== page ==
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Marrowfat peas are green mature peas  that have been allowed to dry out naturally in the field, rather than be harvested whilst still young like the normal garden pea. They are starchy, and are used to make mushy peas, snacks, salad toppings and many other food preparations. Marrowfat peas are available in different qualities depending on customer needs with good green colour, with a percentage of paler/bleached pea content to bleached. Those with thin skins and a soft texture are ideal for making mushy peas.

Marrowfat Peas contain protein necessary for tissue building and repair, which contributes the growth and maintenance of muscle mass and bone normality. They also have high levels of dietary fibre both soluble and insoluble. Marrowfat Peas is also a good source of Iron, Phosphorus and Vitamin B1, which also contribute to repair, maintenance and growth of muscle as well as bone health.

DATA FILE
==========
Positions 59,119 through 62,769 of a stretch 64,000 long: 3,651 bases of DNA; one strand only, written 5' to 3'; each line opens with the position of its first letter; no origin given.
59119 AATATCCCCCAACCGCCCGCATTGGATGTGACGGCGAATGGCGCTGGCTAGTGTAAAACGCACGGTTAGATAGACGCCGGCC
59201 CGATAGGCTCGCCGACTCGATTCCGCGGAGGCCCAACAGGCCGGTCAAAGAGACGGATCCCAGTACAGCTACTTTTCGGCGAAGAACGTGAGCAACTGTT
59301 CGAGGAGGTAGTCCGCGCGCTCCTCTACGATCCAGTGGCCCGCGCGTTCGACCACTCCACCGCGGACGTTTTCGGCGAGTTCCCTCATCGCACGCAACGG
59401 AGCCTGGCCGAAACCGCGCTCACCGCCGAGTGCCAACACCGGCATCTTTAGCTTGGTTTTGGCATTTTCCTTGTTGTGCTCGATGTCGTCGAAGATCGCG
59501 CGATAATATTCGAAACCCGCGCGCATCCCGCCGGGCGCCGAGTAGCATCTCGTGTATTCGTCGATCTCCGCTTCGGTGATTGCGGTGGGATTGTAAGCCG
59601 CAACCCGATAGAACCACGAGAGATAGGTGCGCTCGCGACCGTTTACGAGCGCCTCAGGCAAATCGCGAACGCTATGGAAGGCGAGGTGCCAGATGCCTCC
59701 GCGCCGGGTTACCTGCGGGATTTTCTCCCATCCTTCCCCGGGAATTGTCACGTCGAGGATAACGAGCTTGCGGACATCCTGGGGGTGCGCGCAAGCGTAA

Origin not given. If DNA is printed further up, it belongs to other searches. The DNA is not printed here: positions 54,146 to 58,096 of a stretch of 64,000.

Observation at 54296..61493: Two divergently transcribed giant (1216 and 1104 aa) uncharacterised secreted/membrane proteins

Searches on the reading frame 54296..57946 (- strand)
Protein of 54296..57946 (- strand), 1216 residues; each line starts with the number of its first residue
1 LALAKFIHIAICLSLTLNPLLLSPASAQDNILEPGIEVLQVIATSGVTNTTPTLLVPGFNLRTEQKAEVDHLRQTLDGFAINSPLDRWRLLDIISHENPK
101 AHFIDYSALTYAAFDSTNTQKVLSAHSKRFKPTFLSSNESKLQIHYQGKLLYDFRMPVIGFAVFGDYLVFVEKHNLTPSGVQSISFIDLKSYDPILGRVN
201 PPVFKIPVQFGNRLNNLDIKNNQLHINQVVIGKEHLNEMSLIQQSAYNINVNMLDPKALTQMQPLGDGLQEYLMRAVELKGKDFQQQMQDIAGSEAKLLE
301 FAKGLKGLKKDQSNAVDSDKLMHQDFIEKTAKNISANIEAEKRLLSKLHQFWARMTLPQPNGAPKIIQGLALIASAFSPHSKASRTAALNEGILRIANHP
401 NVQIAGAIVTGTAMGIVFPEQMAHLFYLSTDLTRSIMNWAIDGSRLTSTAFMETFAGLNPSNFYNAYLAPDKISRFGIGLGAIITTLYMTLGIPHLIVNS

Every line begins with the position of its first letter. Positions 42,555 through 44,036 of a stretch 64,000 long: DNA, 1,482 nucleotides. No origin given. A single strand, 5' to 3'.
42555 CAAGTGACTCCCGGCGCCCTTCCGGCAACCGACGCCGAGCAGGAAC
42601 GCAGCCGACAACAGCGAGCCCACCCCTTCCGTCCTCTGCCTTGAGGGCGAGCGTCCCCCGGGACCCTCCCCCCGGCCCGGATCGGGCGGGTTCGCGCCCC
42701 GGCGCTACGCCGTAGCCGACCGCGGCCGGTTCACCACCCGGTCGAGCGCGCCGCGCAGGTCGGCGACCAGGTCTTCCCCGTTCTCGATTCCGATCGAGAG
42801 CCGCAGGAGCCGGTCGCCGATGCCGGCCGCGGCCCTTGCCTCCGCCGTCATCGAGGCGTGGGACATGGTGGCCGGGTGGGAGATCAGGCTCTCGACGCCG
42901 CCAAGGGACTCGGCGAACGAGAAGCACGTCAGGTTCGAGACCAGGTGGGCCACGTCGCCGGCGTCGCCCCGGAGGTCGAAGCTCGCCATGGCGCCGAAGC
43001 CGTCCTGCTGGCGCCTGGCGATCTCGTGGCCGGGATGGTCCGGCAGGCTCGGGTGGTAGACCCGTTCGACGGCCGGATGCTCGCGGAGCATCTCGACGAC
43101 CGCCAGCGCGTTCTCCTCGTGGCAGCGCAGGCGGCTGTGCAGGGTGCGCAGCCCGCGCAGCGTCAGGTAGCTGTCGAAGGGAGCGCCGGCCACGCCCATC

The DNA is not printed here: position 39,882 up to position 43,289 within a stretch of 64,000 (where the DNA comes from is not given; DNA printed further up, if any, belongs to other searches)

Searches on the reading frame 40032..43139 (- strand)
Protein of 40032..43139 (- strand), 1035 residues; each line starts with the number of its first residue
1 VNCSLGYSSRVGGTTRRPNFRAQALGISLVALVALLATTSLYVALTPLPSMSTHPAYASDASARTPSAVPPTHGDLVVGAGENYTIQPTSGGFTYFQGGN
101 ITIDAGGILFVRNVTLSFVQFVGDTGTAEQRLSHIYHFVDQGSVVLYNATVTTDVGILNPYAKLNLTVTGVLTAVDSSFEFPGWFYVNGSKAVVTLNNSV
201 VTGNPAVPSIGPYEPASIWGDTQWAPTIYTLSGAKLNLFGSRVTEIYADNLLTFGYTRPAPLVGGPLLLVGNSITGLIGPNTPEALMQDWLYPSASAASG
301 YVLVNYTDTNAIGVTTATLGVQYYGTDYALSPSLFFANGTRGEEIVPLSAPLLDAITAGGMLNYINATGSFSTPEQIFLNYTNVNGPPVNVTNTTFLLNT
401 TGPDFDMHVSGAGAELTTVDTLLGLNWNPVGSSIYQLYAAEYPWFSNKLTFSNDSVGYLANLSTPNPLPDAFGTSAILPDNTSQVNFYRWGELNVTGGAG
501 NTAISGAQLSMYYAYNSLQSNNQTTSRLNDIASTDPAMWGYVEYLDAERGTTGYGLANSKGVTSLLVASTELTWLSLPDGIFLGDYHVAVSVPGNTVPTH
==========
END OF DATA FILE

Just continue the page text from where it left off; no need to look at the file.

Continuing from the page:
Our Marrowfat production is solely grown on irrigated land. Our irrigation water is fed and maintained through several irrigation districts which operate several hundred kilometres of earth canals and water pipelines, as well as several reservoirs. This infrastructure is used to provide irrigation and domestic water for farming, industry, wildlife, and communities within the district's boundaries.

Its name 'marrowfat' was coined around 1730 from marrow and fat. Another source says the peas were named because people wanted plump (fat) peas of the Maro variety, a Japanese variety introduced to the UK 100 years ago; this is unlikely, as the first English usage of "marrowfat" to refer to peas predates the introduction of the Maro pea by almost two centuries.

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